The Design-Build Community Tackles “Living in Place”
In this preview of a piece in the upcoming Technology Designer Magazine, we take a look at aging in place and what it means in this modern COVID-19 world.
BY BILL HENSLEY
“DUDE, THAT’S AN AWESOME CAR!”
I’m not a car guy. My favorite model is one that’s paid off. So it was surprising the number of times I got this comment, especially considering that it was a 20-year-old Toyota Camry I’d inherited from my mom. Exceptionally low mileage – she drove to church, the store, the doctor – and in the recent years was driven by her caregiver. It was immaculately well maintained. Not tricked out by any means, but super clean and the comments came from all over, most recently from the hairdresser who came to our house for the “new salon visit” mandated by this new COVID-19 world. I’d cleaned up the garage which seemed to work well as the “salon,” and from behind his fashionable mask, with his BMW parked in our driveway he said, “THAT is a nice car.”
My mom applied that attention to maintenance to herself as well, exercising routinely for as long as she was able, and living to a few weeks shy of 100, gracefully in place in the house she’d called home since the 1950s.
In the next Technology Designer Magazine, we’ll take a look at aging in place and what it means in this modern COVID-19 world where long-term care facilities present a new infectious danger. The first lesson will be that this is not at all “aging” in place, but rather “living” in place. We’ll hear insights from a couple experts in the field: Louie Delaware, co-founder of the Living In Place Institute, advises professionals in the building, design, and medical fields on the importance of identifying and mitigating the household danger spots when designing the “forever in place” home. And Toni Sabatino, an award-winning designer and spatial planner serving the renovation and new construction market throughout the New York Metropolitan Area, Palm Beach, Los Angeles, Las Vegas, Orlando, Vermont and other resort locations.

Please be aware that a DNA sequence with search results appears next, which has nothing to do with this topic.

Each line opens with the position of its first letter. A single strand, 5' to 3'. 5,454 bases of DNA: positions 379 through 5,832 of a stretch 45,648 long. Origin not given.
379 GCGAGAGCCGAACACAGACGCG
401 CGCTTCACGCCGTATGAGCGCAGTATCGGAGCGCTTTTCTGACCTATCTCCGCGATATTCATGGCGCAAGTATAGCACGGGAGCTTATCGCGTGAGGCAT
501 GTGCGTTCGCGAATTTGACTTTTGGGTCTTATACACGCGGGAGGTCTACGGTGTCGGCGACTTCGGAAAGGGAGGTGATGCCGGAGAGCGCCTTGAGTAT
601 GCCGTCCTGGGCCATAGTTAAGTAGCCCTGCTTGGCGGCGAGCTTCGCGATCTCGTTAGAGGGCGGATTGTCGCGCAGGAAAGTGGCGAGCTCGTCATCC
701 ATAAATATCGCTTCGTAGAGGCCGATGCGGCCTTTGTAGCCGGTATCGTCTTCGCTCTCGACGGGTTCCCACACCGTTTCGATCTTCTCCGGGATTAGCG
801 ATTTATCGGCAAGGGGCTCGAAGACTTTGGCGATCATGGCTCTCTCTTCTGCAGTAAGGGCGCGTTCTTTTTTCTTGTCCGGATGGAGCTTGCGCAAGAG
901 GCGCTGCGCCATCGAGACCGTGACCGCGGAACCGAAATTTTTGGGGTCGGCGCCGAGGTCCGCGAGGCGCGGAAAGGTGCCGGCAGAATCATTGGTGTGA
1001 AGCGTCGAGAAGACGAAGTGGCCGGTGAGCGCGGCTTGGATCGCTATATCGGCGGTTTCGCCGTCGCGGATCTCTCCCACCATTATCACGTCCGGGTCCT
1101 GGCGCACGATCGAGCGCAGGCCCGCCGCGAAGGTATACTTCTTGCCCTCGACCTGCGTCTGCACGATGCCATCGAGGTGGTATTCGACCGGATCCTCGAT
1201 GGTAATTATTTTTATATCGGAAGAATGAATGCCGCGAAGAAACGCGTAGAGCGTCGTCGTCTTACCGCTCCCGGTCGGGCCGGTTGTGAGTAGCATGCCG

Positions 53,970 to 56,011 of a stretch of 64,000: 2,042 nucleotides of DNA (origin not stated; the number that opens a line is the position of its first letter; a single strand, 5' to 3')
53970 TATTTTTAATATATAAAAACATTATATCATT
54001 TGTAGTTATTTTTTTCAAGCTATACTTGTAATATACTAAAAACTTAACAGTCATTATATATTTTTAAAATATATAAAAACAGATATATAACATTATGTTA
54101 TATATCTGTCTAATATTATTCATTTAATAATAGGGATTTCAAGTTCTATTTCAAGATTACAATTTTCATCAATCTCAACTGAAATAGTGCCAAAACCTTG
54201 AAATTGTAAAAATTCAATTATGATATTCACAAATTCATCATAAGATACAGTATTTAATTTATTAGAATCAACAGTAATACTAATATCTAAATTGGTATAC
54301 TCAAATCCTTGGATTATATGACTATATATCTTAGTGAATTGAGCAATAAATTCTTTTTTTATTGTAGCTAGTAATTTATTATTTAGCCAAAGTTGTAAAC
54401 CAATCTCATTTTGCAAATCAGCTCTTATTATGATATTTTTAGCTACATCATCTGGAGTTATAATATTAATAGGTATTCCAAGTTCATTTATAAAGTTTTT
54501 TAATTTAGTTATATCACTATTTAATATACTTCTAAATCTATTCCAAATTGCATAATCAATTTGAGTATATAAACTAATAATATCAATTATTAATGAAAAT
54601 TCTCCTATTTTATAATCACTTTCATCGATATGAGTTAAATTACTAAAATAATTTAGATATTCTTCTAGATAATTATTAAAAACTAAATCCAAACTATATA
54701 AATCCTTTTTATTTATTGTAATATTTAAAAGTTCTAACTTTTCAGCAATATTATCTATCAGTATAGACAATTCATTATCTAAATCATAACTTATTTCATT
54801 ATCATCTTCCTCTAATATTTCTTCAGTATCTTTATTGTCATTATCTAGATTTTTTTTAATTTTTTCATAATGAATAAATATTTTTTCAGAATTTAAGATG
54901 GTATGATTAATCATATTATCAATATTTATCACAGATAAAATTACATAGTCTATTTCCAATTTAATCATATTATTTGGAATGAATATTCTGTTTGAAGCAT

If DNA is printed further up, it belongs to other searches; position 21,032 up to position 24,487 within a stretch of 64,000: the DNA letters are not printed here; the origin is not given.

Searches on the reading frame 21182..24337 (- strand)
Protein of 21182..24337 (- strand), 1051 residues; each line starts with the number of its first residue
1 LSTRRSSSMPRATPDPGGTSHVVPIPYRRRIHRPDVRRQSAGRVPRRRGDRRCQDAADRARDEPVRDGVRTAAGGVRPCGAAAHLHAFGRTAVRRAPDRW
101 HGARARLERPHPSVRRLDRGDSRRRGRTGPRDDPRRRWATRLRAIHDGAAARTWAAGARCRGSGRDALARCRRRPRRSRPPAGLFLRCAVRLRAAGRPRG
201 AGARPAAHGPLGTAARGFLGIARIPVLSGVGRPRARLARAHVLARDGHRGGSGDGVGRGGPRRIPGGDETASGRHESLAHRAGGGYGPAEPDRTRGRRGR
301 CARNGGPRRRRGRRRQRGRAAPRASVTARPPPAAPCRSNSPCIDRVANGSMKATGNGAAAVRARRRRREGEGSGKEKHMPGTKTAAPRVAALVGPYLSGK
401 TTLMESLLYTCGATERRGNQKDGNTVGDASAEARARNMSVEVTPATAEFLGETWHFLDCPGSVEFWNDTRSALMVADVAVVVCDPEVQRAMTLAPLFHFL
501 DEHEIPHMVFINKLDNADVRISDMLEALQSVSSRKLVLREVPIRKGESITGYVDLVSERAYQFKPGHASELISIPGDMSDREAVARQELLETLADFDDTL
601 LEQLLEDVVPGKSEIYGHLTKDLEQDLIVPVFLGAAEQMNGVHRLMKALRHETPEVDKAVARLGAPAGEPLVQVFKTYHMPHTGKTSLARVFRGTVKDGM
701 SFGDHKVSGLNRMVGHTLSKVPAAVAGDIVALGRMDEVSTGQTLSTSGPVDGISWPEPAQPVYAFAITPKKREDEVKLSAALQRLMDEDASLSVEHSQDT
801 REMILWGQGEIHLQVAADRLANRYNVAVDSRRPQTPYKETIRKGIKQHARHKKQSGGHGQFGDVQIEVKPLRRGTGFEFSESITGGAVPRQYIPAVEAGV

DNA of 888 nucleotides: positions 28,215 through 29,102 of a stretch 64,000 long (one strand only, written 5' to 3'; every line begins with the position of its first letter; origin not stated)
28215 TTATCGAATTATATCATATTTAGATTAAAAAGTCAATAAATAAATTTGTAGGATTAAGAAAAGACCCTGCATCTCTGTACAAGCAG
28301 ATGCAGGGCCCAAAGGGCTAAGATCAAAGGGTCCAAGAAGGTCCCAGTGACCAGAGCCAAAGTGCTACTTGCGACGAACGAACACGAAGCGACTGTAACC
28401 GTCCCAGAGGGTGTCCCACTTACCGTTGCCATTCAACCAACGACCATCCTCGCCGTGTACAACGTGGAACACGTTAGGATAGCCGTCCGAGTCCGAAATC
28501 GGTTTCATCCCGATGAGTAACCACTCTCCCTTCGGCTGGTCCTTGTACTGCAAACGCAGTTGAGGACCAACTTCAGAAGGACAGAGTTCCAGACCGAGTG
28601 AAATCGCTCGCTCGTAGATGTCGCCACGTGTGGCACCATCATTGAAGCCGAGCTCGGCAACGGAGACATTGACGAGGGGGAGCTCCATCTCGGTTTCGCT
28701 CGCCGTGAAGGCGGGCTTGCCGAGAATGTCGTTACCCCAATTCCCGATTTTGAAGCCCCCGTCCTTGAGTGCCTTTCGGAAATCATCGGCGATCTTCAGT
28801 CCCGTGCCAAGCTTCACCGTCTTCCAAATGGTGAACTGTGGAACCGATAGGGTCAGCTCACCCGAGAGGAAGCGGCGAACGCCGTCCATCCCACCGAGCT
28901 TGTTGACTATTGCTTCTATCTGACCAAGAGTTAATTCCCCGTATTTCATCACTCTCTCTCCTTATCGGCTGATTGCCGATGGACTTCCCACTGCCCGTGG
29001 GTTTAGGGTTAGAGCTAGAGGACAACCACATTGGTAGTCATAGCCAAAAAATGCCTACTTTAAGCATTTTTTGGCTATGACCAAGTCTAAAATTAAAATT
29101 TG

Danger spots? You bet, the house can be full of them for our elder loved ones: Slippery floors can be common in the kitchen or bathroom, especially as each of these rooms mixes a hard floor with water, or even soapy water. We’ll discuss the impact of floor temperature as well; yes, that bracing chill of morning tile can be dangerous. Of course, the kitchen presents its own dangers with food preparation, but there are plenty of safe options. Smart kitchen appliances can help with instructions, alerts, or in the case of the induction stove-top, turning off the heat altogether. And of course, the home automation and security system that drives the smart home integration, can alert family members, enable video feeds to check on our elder loved ones, and more.
We’ll take a side tour into wearable technology including a smart sock that monitors the wearer’s gate to detect and eventually to predict falls with data interpreted and monitored with artificial intelligence software distributed via the cloud to deliver actionable information for patients and remote caregivers.
All of this comes together in the new intuitive and intelligent home designed for graceful living through our later years. The design-build team for these projects focuses on the long term, making sure the client will be able to comfortably age in the home. As Toni Sabatino summarized the relationship between designer, architect, builder and technologist: “We become a team and then become Team Client,” to make it a true “living in place” home.
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